We were feeling quite at home by the end of our stay in Germany, and therefore our leaving was with a degree of regret. This however was mixed with anticipatory delight as we looked forward to visiting another country hitherto unseen by any of our group. We were off to France.
We drove westward through the Black Forest, where a thick mass of clouds clung to the treetops of a forest stretching far into the horizon. Cuckoo clocks were in abundance as we drove, though an accessible washroom was hard to come by, so it was a relief when we made it to Offenburg and could void ourselves of full bladders along with our rental car. For the remainder of our trip we would be relying on public transit. With backpacks once more strapped to our shoulders we caught a train to Strasbourg.
Eager to explore upon arrival, we opted for expediency with a fast food snack, but one truly French in nature: a Pomme de Pain spread of cordon bleu, pomme de frites, and croissants for desert. With that we walked through La Place Gutenberg, past a carousel and down a lane to peek inside the towering Cathédrale Notre-Dame de Strasbourg, the exterior of which would come alive that evening with a light show set to music. In the meantime a stroll ensued along the waterways of Le Petite France, ending with a proper sit down meal of French onion soup and Bordeaux. Our transition from beer with every meal in Germany to a liquid diet of red wine had begun.
Thus was comprised our stay in Strasbourg, along with a slumber at the visually stimulating Hôtel Graffalgar where each room is a dynamic piece of artwork designed by separate artists, and where my wife and I slept among walls emblazoned with the black and white illustrations of people transforming into trees as envisioned by the “M1K” collaboration of Thomas Munck and Swen Inkub. We would have loved to have spent additional sleeps in the city, but our predetermined itinerary had us scheduled to go to Paris in the morning. And so we checked out of the hotel and onto a train, zooming through the countryside of France at speeds of up to 320 km/h and arriving in Paris early in the afternoon.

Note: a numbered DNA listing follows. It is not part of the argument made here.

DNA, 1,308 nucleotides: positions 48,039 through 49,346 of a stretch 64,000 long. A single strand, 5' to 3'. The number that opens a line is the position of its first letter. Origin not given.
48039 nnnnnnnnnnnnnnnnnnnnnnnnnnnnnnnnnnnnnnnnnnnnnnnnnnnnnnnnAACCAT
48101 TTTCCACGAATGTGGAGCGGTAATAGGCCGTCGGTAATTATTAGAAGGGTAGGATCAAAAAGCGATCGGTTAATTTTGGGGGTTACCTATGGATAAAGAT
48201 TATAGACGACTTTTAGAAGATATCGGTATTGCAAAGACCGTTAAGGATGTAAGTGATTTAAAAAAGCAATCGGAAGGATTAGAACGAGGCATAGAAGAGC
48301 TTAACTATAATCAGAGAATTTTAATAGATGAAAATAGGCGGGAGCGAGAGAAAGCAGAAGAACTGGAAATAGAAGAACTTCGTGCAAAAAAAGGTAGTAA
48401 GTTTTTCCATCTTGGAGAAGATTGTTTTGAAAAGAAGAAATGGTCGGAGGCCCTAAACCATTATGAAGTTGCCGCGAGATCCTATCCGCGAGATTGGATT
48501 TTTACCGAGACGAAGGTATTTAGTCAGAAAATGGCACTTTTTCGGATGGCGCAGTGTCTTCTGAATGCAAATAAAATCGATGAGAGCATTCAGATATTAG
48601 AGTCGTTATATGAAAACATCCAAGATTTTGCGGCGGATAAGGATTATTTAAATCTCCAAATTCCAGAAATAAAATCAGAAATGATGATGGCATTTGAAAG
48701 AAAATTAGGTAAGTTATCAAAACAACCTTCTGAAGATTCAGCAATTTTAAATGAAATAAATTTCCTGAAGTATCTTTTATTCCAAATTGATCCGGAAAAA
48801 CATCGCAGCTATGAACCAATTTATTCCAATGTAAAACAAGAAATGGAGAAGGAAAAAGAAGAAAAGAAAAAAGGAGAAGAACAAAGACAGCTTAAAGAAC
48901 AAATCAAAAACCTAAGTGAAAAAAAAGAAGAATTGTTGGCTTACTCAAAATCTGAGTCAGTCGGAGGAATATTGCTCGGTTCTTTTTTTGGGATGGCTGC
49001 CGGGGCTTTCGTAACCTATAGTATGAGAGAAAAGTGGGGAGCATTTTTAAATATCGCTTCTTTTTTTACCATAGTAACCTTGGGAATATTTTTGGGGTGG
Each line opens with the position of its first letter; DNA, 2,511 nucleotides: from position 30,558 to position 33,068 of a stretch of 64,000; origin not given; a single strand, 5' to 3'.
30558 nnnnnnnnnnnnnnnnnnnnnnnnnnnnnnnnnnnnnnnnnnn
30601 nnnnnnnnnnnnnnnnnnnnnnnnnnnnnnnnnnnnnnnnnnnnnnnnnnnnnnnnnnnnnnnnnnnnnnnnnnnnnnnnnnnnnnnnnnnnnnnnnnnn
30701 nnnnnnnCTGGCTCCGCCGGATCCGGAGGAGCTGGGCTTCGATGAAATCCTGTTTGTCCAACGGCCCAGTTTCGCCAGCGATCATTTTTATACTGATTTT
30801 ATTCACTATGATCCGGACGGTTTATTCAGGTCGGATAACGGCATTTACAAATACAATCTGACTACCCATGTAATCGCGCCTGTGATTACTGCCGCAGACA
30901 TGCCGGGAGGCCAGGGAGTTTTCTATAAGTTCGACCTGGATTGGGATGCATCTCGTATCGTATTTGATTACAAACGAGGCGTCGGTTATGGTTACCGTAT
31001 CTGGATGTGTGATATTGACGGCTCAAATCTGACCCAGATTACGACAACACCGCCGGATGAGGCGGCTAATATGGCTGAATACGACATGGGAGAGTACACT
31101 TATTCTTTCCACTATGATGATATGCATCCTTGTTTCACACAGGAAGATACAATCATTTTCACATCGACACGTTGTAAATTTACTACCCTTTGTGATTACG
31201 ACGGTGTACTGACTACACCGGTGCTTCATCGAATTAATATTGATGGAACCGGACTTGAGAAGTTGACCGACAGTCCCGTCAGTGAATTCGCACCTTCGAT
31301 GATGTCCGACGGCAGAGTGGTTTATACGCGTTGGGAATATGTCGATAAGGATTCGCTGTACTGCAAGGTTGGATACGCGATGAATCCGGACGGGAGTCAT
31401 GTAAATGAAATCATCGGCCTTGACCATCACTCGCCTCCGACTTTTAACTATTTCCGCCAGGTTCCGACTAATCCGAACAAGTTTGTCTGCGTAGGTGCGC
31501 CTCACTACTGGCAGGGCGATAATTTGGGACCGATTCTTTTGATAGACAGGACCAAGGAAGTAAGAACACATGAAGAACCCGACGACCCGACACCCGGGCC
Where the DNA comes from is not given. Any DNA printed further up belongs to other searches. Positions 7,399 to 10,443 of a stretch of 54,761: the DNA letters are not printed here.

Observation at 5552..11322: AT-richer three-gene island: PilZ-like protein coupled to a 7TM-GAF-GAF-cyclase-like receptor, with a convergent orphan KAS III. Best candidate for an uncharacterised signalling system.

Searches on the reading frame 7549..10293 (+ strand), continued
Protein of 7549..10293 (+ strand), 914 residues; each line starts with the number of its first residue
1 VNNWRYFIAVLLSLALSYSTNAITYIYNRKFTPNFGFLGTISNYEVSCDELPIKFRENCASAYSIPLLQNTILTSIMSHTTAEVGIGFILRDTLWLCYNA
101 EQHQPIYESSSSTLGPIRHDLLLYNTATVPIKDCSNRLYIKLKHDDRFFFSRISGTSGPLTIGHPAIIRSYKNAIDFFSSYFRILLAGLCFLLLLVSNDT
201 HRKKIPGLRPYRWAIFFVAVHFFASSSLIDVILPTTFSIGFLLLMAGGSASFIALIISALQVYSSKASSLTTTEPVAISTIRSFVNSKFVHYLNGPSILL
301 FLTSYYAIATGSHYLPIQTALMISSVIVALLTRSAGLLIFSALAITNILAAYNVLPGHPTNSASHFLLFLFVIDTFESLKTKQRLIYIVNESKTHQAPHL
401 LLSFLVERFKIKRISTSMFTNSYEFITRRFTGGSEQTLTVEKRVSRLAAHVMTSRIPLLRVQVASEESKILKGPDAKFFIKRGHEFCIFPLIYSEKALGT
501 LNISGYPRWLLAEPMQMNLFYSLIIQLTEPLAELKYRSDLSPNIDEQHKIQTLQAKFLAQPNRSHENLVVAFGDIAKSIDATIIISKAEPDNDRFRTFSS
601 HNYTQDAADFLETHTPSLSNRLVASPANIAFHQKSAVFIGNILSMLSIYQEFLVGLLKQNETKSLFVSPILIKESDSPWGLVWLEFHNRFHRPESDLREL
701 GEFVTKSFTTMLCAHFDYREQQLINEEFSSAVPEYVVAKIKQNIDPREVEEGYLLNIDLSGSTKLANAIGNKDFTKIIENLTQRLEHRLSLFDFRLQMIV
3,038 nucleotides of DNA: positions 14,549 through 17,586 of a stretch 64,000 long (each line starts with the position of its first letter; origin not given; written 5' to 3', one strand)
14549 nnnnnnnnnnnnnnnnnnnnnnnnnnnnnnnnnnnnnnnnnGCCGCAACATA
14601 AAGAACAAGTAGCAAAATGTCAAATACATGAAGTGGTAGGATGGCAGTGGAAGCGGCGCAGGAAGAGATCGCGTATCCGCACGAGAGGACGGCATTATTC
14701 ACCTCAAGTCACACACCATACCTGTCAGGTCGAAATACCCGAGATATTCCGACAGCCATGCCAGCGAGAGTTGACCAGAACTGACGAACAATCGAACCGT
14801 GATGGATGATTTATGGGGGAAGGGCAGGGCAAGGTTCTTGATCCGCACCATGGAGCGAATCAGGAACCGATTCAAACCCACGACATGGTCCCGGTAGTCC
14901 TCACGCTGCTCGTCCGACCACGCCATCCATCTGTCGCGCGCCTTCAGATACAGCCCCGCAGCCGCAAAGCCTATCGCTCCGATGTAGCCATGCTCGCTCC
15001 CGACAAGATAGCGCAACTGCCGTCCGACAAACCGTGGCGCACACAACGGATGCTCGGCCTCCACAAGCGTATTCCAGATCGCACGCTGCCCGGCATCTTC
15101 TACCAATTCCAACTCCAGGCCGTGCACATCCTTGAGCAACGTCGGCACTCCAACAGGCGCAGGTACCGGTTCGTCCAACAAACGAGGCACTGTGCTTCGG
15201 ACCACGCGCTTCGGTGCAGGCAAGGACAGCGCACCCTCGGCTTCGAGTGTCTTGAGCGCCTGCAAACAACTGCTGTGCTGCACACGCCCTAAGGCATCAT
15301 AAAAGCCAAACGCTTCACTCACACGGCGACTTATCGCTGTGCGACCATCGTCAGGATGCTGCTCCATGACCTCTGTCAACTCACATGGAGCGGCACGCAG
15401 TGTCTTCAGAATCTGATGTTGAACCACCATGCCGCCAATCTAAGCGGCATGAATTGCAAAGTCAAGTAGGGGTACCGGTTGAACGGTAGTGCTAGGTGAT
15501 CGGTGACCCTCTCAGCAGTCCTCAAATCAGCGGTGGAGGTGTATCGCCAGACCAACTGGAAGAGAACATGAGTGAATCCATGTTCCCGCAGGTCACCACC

This was well before the atrocious events which occurred there on Nov. 13, and I cannot reflect upon my fond memories of that place now without extending commiseration to those for whom such experiences have been tainted, or entirely deprived. My family and I were fortunate enough to witness Paris in a state of peaceful regularity, but that condition has since been shaken. It is too early to predict with any certainty the long-term effects last week’s bombings will have on the city, and though the families of the deceased involved can never regain what they have so tragically lost, I hope its people as a whole will stay strong and that it will continue undeterred as a hub of culture and of uplifting passion.
A place where a person can find inspiration in the art and architecture of the Louvre, or serenity within the massive hall of Notre-Dame de Paris aglow with rows of candles and sunlight streaming through stained glass.
Where you can read a book or sip coffee in the same spots that innovative minds such as Hemmingway and Picasso once sat.
Where family can gather around to eat food cooked on the flame of an open brick oven while accordion music drifts from down the alley.
Where newlyweds might be spotted clasping hands by the Seine, below a bridge ornamented with locks commemorating love. Near to that, in contrast, the Mémorial des Martyrs de la Déportation sits underground as a reminder of the horrific consequences of hate.
Hate, unfortunately, persists beyond mere memory into the present, where it is much too pervasive and far too often results in needless, horrible fatalities. Even Paris, renowned afar as the city of love, is not immune to this. The attacks of a week and a half ago emphasized something that while shocking is sadly rare across the world and throughout history. There are always new deaths to be remembered.
So let us remember these lives recently lost with sorrowful compassion, and let us do the same for victims everywhere of violence, war, genocide, and all other phenomena that fit into a category of lexicon that of necessity exists because humans, as our most appalling and detrimental flaw, have the capacity to create grand scale nightmares of which there is no waking up to end the suffering.
But we are also capable of conjuring lovely, ambitious futures of joy, peace, and unity. Perhaps someday all people might share together in a living reverie comprised of these ideals, empty of hate and all of its affiliate notions. Because thankfully humanity as a whole does now and then make brilliant strides toward greater goodness. Let’s keep doing that, and allow this globe we share to be forever beautiful.
Enough with all the animosity.
– Cory Magnus Stumpf